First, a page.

Director Mary Robinson (“Freud’s Last Session” for the Public) and Mr. Grenier previously worked together 25 years ago, on a production of Eugene O’Neill’s “Moon for the Misbegotten.”
“We cast Zach as James Tyrone, which is another mountain, not quite Willy Loman,” Ms. Robinson recalls. “There’s darkness and humor -— it’s an enormous role, and we had the best time working on it together. Zach was so extraordinary, and the collaboration was so positive and fruitful.”
Few roles can compare to that of Willy Loman. The traveling salesman becomes suicidal after being pushed aside despite 34 years with the same company. To cope, Willy has created a fantasy world — Mr. Miller’s original title for the play was “Inside of His Head” -— but his oldest son, Biff, wants him to face the truth. Wife Linda utters perhaps the play’s most famous line, saying of the ultimate working class Everyman: “Attention must be paid.” But the father-son dynamic is the emotional backbone of the play.
“The other reason I wanted to do this play is the unresolved relationship I had with my father. … I can’t talk too much about it because I’ll get too emotional,” Mr. Grenier says. He reveals that his father was “a difficult man, but we both loved each other very much,” and that, after accepting the role, he took a drive from his home in New Jersey to York, where his father is buried.
Mr. Grenier is enthusiastic to talk about his sons in the play — Alex Mickiewicz as Biff and Maxwell Eddy as Happy.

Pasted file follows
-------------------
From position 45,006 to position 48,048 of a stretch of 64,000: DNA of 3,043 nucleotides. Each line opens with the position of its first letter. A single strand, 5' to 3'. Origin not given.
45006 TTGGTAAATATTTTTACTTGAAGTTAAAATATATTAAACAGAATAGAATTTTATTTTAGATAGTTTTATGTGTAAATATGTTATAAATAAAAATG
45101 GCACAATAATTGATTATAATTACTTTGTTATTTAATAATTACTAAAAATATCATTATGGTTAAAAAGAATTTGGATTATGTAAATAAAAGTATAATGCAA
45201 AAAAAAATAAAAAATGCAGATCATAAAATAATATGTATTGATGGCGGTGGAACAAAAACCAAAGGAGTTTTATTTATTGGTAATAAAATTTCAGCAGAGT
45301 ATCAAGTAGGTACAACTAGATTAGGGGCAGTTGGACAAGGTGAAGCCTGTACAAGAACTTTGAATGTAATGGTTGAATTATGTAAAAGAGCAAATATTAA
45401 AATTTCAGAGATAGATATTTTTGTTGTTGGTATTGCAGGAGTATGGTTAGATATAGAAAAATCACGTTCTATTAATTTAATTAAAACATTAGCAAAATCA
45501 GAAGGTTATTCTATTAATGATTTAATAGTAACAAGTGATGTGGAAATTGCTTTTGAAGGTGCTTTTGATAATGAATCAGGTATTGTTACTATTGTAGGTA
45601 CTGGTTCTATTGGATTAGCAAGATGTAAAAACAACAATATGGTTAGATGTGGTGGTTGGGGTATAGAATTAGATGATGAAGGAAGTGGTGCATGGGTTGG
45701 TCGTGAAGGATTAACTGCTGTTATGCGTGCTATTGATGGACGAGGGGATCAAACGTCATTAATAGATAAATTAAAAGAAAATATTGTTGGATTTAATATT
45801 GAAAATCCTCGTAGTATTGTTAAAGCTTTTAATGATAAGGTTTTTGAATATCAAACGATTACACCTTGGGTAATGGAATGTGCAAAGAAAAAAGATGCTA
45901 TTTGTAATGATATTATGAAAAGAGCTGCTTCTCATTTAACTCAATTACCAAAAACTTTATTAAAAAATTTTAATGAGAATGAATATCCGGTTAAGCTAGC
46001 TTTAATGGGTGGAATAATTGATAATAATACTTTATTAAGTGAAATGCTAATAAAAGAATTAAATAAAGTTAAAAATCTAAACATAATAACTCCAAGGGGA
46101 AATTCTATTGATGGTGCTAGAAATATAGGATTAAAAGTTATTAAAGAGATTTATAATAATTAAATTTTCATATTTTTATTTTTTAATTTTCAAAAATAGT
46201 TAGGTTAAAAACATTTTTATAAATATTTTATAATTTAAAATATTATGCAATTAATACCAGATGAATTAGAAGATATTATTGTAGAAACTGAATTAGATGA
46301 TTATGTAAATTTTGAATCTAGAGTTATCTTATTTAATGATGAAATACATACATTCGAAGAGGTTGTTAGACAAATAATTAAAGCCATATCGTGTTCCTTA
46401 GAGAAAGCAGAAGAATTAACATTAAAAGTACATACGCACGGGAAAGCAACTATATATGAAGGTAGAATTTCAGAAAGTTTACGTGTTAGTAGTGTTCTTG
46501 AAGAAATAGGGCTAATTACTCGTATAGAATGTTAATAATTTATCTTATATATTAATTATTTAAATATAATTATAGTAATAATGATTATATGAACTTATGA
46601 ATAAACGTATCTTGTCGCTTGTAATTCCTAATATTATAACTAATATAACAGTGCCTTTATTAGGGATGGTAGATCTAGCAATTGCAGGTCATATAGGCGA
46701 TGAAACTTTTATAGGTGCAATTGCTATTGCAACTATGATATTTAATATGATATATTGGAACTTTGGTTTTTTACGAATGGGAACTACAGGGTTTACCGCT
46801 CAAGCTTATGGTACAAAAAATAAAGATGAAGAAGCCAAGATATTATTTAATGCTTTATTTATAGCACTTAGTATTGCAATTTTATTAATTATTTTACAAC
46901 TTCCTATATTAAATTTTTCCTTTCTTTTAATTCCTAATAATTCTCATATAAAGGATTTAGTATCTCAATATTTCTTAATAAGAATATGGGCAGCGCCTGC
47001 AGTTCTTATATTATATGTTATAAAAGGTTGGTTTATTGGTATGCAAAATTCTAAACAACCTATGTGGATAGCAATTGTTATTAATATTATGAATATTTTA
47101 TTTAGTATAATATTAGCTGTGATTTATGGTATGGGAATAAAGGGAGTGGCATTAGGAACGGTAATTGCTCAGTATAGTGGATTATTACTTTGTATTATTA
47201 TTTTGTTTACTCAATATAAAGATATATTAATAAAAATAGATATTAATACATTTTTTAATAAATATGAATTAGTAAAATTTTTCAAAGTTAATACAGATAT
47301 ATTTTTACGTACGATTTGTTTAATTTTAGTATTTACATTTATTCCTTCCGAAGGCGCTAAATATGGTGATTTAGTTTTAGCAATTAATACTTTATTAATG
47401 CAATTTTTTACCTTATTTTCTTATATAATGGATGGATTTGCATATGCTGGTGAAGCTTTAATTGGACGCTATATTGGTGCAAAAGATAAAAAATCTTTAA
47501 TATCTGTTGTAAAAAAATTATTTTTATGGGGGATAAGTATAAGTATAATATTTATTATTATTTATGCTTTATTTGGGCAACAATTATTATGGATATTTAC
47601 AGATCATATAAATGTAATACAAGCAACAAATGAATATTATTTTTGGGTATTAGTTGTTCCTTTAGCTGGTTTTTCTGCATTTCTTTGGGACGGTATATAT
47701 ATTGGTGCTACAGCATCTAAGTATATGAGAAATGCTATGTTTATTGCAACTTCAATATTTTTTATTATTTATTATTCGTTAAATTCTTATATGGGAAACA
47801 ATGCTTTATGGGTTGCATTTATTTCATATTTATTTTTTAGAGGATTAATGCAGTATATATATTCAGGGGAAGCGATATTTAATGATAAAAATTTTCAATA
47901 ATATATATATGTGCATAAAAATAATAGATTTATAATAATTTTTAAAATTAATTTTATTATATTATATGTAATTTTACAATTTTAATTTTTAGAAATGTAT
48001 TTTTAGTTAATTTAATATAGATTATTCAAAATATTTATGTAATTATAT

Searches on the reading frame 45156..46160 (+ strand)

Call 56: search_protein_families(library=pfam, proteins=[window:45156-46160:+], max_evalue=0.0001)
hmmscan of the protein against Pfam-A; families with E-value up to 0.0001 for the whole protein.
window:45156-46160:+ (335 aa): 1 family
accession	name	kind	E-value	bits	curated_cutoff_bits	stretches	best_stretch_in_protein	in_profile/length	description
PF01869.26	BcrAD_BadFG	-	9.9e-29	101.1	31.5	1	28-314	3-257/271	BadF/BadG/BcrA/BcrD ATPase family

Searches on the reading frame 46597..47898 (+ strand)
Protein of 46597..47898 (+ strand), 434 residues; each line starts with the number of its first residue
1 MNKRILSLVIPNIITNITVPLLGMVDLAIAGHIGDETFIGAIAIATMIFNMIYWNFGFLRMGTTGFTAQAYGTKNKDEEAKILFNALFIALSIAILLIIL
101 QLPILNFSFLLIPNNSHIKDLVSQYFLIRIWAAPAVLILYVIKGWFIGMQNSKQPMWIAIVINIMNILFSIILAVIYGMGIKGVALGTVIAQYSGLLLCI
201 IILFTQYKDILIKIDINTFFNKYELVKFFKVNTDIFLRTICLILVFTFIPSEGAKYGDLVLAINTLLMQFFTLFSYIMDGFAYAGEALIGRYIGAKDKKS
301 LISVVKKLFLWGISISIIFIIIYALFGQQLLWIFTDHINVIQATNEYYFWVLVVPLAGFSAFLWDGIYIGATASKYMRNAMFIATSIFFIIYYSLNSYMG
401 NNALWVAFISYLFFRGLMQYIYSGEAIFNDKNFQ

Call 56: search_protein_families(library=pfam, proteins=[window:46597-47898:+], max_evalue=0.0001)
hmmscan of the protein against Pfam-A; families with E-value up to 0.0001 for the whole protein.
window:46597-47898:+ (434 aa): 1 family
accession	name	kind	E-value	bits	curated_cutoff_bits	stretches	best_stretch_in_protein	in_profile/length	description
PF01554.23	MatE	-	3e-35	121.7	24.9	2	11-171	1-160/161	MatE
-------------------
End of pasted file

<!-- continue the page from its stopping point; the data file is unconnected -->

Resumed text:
“To find two young men with such depth to them is extraordinary,” he says.
Kathleen McNenny, who plays Willy’s wife, Linda, was one of the many stage actors to have guest starred on “The Good Wife.”
The TV series was shot in New York and often featured stars of the Broadway stage. He recalls days when F. Murray Abraham and Nathan Lane were on set, and the joy of working “with the great Christine Baranski.” The actor, who returned as David Lee in the pilot of the CBS All Access spinoff “The Good Fight,” has a Tony nomination for playing Ludwig von Beethoven in “33 Variations” opposite Jane Fonda and has had roles in movies as diverse as “Fight Club” and “Twister.”
“You work for decades and decades on the stage, TV and film, working with people like Ang Lee and David Fincher, and then you are remembered for a particular character — which is wonderful — but it would be unfortunate for someone to think they are coming to see David Lee’s version of Willy Loman,” he says.
Mr. Grenier also worries that our conversation has not begun to scratch the surface of “Death of a Salesman,” which he has been living and breathing since January. He likens this experience to the hours he spent preparing to play Beethoven and listening to his music.
“Those are masterpieces, and this is a masterpiece,” Mr. Grenier said. “It’s an extraordinary piece of literature.”
Sharon Eberson: email@example.com or 412-263-1960. Twitter: @SEberson_pg.